8 reasons to love Piper, the short film before Finding Dory

8 reasons to love Piper, the short film before Finding Dory

Piper is the short film from Pixar debuting in theaters today before Finding Dory. It is wordless, but in just six minutes it speaks volumes about parenting and all kinds of hot-button topics today. I loved the conversations that Piper generated with my teen.

Piper tells that story of a hungry sandpiper hatchling who ventures from her nest for the first time to dig for food by the shoreline. The only problem is, the food is buried beneath the sand where scary waves roll up onto the shore. Here are eight reasons to love Piper:

1. Entitled behavior gets the little one nowhere.

Piper's mama seems to feel that she shouldn't do anything for her baby that her baby can do on her own. Bravo, mama bird! It's possible I leaned over in my seat and made sure my teen was really getting what was happening. I probably shouldn't have.

Here's a brief clip from the film that shows Piper's mom literally nudging her to get to work finding food:

2. The mama bird lets her child figure things out, even when it's not easy.

Big fan of kids learning on their own? Tired of helicopter parenting? This is the short film for you!

Not everything goes smoothly for Piper when mom isn't doing everything for her. No spoilers, but when young ones are figuring things out on their own, there are bound to be a few bumps along the way.

3. Other parents don't judge.

Piper and her mama are members of a large flock of birds. When Piper encounters some rough seas, the other avian parents don't criticize Piper's mom. There's no evidence of any judgment. Perhaps they were whispering quietly to themselves off screen, but I'll take that over the public shaming that seems to be so prevalent these days.

It's hard to tell in a wordless short film, but I'm pretty sure this community of birds believes in the "you do you" philosophy.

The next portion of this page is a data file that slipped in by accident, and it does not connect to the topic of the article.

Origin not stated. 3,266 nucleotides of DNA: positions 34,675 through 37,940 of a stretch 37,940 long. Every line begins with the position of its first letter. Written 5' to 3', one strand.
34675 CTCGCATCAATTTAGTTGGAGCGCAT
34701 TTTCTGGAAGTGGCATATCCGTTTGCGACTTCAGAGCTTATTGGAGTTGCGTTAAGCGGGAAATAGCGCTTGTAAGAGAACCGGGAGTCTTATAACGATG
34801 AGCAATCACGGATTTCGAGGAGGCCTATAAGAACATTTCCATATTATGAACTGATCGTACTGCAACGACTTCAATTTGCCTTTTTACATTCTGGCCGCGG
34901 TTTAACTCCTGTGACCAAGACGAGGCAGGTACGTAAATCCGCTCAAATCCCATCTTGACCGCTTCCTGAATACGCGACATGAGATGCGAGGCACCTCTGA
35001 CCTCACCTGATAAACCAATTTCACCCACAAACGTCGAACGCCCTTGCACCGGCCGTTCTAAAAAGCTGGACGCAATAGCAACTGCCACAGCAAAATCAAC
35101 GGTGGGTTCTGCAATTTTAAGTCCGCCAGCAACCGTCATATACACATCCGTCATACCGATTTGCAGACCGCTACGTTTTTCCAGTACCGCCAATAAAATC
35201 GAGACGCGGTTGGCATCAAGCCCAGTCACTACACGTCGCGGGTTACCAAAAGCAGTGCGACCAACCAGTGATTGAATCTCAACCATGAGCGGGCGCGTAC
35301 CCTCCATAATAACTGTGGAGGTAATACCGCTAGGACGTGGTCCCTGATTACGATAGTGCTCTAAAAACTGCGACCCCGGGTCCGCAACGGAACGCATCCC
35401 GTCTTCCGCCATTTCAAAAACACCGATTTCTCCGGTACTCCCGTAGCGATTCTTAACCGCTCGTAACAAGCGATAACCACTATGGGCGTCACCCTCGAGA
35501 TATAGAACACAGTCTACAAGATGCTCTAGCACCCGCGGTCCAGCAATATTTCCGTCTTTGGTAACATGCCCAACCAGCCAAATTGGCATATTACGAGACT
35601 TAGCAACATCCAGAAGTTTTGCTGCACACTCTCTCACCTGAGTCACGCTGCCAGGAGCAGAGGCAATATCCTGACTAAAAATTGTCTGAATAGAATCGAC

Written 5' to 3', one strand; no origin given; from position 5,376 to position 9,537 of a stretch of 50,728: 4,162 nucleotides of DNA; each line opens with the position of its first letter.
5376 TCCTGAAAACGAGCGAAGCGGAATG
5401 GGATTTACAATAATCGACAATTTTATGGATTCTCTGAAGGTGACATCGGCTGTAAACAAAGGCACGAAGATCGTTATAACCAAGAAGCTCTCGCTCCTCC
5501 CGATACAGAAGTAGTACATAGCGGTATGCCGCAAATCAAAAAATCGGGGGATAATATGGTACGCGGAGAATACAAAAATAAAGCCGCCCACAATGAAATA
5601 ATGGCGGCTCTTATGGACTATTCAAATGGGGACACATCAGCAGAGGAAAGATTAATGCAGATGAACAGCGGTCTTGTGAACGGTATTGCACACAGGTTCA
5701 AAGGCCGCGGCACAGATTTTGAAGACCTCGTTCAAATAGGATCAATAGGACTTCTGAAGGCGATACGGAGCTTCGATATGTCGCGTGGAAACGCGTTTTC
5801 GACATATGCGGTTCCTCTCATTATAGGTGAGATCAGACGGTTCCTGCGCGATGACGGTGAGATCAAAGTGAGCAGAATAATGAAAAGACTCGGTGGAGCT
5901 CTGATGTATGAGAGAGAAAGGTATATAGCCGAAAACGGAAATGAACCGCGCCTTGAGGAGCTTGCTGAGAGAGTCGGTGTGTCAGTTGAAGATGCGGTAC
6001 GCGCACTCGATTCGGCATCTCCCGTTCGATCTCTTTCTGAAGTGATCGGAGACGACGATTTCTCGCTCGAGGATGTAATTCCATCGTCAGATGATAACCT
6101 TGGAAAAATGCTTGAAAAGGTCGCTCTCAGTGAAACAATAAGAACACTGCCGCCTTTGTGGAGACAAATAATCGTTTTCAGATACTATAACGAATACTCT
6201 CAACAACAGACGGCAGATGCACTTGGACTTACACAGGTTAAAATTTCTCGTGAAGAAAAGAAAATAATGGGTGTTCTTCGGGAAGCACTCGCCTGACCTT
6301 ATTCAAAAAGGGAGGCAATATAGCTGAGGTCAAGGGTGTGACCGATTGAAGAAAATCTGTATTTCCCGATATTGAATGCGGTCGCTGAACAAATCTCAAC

4. Perception is not always reality.

In one scene, Piper's view is altered by her fear. Sometimes our feelings lie to us, and I loved that this part of the film started a great conversation with my teen about how our perception is sometimes quite different from the reality. We talked about things we were scared of that turned out to be far less frightening than we first anticipated.


5. Our challenges can be our greatest opportunities.

We grow and learn so much more when the going gets tough than when we're strolling down Easy Street. It seems that our kids are more likely to believe this when they hear it from people like Olympian Nastia Liukin or see it happen to an adorable bird on the big screen. What was once hard for Piper eventually becomes a source of joy and satisfaction.

6. The perspective of others can be invaluable.

In Piper, one species helps out another and shares some very key information. A little crab saw things that Piper and other birds could not, and Piper's willingness to follow the lead of her new friend worked out well. Also, the little crab wisely recognized that sharing knowledge didn't diminish it.

7. Helping your community feels good.

The other birds benefit from Piper's learning experience, and Piper is happy to share.

8. It's beautifully animated and a visual treat.

"I didn't know it wasn't animated!" That's what the person sitting behind me said when the first shot of the waves rolling up on the shore appeared on the screen. It really does look like a live-action film.

Life lessons and great story aside, the animation is amazing. It's visually stunning. The character of Piper in particular is simply adorable. I've seen the film twice and each time Piper got a big "awwwww" the first time she appeared on screen.

I love Pixar shorts, but Piper, directed by Alan Barillaro, is particularly endearing. You'll be cheering, and chirping, for Piper.


You May Also Like: Our family review of and fun facts about Finding Dory

Prior Post: Why teaching kids empathy is so important, and the book that shows your how

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Piper is a wonderful animated short film. Here's why we loved it and hope it wins the Oscar










Filed under: Pop Culture

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